As we begin Phonics it is important that your child discovers the sounds they hear and see at school in various contexts, we will therefore be sending home a school reading scheme book that you can share with your child. At this age, reading is a crucial part of children’s learning so it would be helpful if you could hear your child read at home as often as possible and ask them questions about the story to develop their comprehension skills. I will send home an information leaflet about this along with your child’s first book for some guidance. Your child will also have a Reading Diary for you to date and sign each time you hear them read. You can also use the diary for any informal messages you have to pass on. Please be aware every child is different and they all progress at different rates. However, if you have any concerns over your child’s reading development, please see one of us. In the meantime, please continue to read to your child as much as possible.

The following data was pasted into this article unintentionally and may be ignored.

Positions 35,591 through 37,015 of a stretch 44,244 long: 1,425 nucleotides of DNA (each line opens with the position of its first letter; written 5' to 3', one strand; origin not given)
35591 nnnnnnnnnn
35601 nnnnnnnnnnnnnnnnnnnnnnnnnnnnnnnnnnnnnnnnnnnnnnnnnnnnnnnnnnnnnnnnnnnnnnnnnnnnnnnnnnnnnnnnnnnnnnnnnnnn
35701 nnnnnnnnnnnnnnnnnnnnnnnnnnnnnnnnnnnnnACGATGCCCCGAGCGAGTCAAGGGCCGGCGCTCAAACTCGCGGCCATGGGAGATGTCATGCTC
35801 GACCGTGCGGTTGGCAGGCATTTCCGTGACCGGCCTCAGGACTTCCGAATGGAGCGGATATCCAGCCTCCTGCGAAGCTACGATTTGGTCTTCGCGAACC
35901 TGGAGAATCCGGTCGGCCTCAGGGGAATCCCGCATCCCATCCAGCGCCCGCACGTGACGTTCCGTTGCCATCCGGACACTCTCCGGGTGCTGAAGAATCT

At first Lilac books will be sent home which have no words in. This is an opportunity for you to ask your child to look at the pictures and create their own narratives. Here you can use questioning to help them predict what will happen next, name the characters and think about the emotions of the characters. I would recommend that you start by making up the story on one page to guide your children, then encourage them to have a turn with the next few pages. After this pink books will be sent home. The children may still not be at the blending to read words stage, but it would be beneficial for your child to look at sounds they have learnt and have a go at orally blending these.

We will be sending home two books home on Friday 25th September which you can share together and do the above with and these can be returned to school on Monday 5th October so you have a full week reading them. We will then change these on the Friday and you will keep them for the following week.

We also have a virtual book library called Rising Stars which I will set reading books on as well so you can chop and change between hard copies and these online ones. I will send login details home for this over the next few weeks.